by Shubhangi Thakur
I think I was really young when I first saw a man masturbating in broad daylight. Young enough to not know what he was doing. The visuals were disturbing just like every unsolicited dick picture that slides into my DMs but I moved on. However, I can’t put my finger on a moment when I actually learned about it or when someone sat down to tell me about it. But I do recall the feelings of guilt I associated with the act of masturbation initially. It stemmed from this really big sense that it was maybe something I wasn’t allowed to do or definitely something people shouldn’t know about me.
I think I’ve been a late bloomer in terms of masturbating, thanks to zero sex education and poor sexual curiosity. (I also very strongly feel that sex education is more than just using condoms for sex)
It was when one of my female friends casually brought it up in conversation and “I was too shy to admit I had never done it” that got me thinking down the spiral of owning my self-pleasure.
I wish the idea of masturbating wasn’t so taboo for us women and I had explored my self-pleasure earlier. Oddly enough, it took a boy to tell me that women could masturbate, and then Google to tell me how.
Why are we so coy about self-pleasure? Why is self-pleasure relegated to an innate sense of shame and embarrassment, or horror?
I never had an open conversation about masturbation in school and it kind of bothers me in retrospect about the conversational limit that we women put on ourselves and our sexuality. It was largely and liberally related to corny jokes among boys. No wonder there is still a glaring discrepancy in the way male and female masturbation is cited in mainstream conversation today.
Even to this day, it’s uncanny how my female friends would be open to confessing about masturbating in one on one conversations with me but somehow the openness of talking about it in a group seemed uncouth or simply not worthy enough. The secrecy around masturbating and female pleasure is something that revolves around a lot of female friend groups. It’s the sanctimonious characteristics that we attach to being a “girl” that associate female pleasure to moral transgression. It sets the tone for the character assassination of a woman who’s self-assured of her sexuality and is able to talk about it without any apprehensions.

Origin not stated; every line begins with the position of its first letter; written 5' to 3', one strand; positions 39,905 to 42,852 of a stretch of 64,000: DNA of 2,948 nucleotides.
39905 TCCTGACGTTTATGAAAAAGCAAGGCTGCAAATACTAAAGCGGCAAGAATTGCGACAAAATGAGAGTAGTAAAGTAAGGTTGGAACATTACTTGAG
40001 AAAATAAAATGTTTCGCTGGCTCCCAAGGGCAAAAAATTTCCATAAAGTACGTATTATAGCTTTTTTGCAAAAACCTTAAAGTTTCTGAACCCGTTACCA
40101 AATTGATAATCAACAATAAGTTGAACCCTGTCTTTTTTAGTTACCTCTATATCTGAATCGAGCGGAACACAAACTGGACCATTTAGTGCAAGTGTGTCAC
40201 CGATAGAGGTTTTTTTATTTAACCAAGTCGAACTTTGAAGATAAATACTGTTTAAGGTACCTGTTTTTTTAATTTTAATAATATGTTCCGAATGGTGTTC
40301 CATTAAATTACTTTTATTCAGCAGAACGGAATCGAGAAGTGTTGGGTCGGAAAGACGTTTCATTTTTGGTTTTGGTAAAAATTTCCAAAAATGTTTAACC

Masturbation is always critiqued with an air of deep-rooted misogyny in which a woman who plucks up the courage to touch and pleasure herself is deemed and labelled as very unladylike and inviting labels to be called ‘ slut or a whore’
Breaking the cultural conditioning and the stigma attached to female masturbation is exactly what we need to do to help the young girls stumbling out of their puberty who are mortified of touching themselves because of futile societal threats.
There is always an extreme abashment attributed to something as natural as sexual desire and pleasure, which for us Indian women is just limited to a social obligation of procreation. We are persistently taught to think of ourselves as objects of sexual pleasure rather than delegates of it.
I fail to understand how female masturbation can arouse any moral panic in our society — It isn’t shameful to want to learn and explore our own bodies. The moral panic very well delineates the patriarchal roots that frame the need to curb female desire. Is taming us into sexual austerity just another way to control us?
I feel the most intimate relationship is the one you have with your body and it’s very important to know what you like and how you like it otherwise you’ll be dependent on your partner to figure it out, which isn’t fair, to be honest.
Taking control of my sexual pleasure makes me feel empowered. Gaining control makes me feel complete — I don’t depend on anyone else to achieve an orgasm. Whether or not you have a sexual partner, your orgasms are always important for your sense of self.
Trust me, ladies, you have to take your pleasure into your own hands.
I’m not here to tell you how healthy masturbation is, google can do that. I’m here to tell you it makes me feel empowered and it is something you can and you should talk about in a room full of people.